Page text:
The reading today from John places us at the wrong feast, so let’s see how it all works out.
The Jewish calendar has seven feasts, four in the spring and three in the fall. All of them relate to the harvest seasons and to the Exodus.
Passover begins the series on the 14th of Nisan (generally in April) followed the next day with the opening of the Feast of Unleavened Bread which lasts for a week. On the second day of the Feast of Unleavened Bread, the Feast of Firstfruits is celebrated by dedicating the bread made from the first grains of barley harvested on Passover.
The fourth feast of the year comes fifty days after the Feast of Firstfruits. It is called the Feast of Weeks. The Greek New Testament used the Greek name for the Feast: Pentecost. It coincides with the first harvest of wheat.
In the fall, the Feast of Trumpets—lasting two days—is more somber and too complicated to describe here. That is followed by the Day of Atonement—Yom Kippur.
The last feast is the Feast of Tabernacles, a seven-day feast followed by an eighth day for the Ceremony of Water Pouring and Illumination of the Temple; the feast John describes.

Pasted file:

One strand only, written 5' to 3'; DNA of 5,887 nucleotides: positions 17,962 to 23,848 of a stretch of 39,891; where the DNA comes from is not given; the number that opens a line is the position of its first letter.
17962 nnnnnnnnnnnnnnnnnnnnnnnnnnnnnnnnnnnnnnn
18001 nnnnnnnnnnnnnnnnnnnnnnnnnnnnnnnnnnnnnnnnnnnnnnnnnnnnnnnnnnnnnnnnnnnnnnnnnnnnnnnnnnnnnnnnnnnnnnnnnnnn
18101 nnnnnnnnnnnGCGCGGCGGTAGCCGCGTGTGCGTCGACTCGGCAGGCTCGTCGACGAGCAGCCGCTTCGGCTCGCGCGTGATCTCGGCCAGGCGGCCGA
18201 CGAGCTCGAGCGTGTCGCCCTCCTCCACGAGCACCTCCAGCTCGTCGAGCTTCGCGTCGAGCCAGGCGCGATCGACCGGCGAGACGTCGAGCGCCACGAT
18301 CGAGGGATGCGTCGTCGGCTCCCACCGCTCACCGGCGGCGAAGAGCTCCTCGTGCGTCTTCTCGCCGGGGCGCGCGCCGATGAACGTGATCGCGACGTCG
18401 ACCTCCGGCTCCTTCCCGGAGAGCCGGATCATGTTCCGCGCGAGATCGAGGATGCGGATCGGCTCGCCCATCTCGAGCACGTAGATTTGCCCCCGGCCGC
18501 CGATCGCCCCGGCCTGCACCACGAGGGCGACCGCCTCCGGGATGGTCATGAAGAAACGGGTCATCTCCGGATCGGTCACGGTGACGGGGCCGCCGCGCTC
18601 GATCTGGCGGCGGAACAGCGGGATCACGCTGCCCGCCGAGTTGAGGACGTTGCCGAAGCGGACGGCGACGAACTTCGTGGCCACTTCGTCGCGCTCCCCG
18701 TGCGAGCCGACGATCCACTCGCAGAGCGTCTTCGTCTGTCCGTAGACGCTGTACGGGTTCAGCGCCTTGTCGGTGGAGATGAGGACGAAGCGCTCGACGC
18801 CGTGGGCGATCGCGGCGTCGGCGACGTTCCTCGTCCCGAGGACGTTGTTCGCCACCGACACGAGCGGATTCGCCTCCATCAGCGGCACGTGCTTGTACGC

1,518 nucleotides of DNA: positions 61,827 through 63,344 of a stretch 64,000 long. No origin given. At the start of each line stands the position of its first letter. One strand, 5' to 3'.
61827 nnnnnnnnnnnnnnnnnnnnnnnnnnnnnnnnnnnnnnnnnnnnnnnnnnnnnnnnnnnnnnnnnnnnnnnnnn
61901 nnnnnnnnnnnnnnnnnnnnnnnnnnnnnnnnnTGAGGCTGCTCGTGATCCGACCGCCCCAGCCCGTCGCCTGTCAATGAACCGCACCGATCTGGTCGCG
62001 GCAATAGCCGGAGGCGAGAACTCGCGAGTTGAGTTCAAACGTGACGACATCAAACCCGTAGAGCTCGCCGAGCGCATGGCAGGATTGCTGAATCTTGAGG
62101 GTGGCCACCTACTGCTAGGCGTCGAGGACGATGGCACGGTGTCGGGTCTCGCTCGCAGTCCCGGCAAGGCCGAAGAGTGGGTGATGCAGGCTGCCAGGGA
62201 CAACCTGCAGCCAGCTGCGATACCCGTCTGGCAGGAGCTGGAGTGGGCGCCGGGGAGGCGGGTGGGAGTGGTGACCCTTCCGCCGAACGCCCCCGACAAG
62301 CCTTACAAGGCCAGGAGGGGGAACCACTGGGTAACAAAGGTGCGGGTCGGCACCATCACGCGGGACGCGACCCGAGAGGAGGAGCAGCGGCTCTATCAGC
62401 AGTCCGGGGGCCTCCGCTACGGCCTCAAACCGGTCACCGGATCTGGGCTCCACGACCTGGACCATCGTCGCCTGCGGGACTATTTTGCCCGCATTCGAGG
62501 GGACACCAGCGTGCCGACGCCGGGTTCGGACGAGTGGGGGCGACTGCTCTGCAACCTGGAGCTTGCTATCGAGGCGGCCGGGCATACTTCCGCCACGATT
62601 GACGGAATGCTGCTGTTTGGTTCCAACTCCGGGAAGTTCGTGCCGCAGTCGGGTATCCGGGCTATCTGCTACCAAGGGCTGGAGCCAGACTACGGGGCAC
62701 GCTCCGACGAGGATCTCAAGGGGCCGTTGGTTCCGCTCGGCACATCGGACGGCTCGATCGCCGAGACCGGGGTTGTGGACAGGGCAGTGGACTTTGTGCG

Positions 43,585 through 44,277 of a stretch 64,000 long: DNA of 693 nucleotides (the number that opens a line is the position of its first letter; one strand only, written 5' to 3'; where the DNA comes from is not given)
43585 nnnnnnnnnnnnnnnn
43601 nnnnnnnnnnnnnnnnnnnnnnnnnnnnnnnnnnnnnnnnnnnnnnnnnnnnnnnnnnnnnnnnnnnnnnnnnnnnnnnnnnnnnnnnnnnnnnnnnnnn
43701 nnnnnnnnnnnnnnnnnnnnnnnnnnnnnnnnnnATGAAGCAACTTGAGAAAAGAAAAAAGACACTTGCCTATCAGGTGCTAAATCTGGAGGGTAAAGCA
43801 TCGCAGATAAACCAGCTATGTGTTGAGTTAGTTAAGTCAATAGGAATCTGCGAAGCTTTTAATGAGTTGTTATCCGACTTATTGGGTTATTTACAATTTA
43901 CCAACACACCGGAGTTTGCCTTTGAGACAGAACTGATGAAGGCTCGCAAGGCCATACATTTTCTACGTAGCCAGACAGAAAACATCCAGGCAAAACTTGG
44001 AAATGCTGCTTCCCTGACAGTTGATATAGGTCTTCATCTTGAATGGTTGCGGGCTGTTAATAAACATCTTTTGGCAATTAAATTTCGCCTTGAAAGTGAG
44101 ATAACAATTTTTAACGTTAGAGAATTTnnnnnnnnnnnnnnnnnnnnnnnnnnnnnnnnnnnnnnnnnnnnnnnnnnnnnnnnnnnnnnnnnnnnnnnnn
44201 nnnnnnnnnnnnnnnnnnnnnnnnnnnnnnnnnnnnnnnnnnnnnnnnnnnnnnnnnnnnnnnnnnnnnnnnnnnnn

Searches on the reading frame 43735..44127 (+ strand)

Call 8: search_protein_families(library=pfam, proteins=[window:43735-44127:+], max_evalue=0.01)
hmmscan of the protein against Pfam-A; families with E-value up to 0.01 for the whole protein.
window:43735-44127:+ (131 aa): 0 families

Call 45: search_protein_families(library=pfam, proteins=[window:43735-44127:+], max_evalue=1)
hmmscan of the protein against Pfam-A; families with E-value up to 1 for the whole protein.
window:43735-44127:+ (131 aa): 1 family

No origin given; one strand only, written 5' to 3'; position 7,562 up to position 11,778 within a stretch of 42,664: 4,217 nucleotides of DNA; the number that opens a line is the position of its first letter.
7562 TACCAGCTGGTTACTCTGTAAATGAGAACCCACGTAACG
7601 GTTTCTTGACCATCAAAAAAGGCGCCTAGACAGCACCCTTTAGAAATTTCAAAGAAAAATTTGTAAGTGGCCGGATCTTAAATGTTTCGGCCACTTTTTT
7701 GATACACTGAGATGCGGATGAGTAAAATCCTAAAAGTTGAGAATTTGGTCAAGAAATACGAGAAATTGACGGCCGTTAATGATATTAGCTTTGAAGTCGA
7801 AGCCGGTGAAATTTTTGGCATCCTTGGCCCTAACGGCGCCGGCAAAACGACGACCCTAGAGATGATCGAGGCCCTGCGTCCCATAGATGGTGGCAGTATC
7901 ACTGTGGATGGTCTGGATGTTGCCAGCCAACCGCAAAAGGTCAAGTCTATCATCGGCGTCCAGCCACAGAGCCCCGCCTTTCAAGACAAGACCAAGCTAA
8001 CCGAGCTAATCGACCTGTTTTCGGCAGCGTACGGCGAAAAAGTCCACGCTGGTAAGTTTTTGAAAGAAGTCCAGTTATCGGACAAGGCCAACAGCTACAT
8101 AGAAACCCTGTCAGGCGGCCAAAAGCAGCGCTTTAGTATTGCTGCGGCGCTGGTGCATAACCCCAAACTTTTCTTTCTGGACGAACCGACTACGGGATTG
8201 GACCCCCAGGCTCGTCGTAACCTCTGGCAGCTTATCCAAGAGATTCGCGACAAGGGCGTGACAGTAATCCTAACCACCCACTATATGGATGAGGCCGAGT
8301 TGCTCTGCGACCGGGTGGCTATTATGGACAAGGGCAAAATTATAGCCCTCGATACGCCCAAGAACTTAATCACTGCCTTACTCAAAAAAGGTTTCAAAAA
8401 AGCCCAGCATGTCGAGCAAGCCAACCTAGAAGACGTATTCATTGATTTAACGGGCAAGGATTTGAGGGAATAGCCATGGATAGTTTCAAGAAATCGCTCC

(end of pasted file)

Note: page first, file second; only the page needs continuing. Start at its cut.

Now on the last day of the festival, Hoshana Rabbah, Yeshua stood and cried out, “If anyone is thirsty, let him keep coming to me and drinking! Whoever puts his trust in me, as the Scripture says, rivers of living water will flow from his inmost being!” CJB
Jesus probably spoke those words as the High Priest was carrying a gold vase, filled with water from the Pool of Siloam, to pour out around the altar in the water ceremony.
So, why is this passage of Scripture assigned for us on Pentecost?
In the Old Testament, water is frequently associated with the Holy Spirit, as it was at Jesus’ baptism, and ours as well. We need not doubt that Jesus meant the Spirit because he adds: By this he meant the Spirit, whom those who believed in him were later to receive. Up to that time the Spirit had not been given, since Jesus had not yet been glorified. NIV
When the resurrected Jesus met with his disciples, he promised they would receive their portion of the Holy Spirit. That promise was fulfilled at the Feasts of the Firstfruits.
May the Ruach Hakodesh, the Holy Spirit be with you.
Be righteous and do good.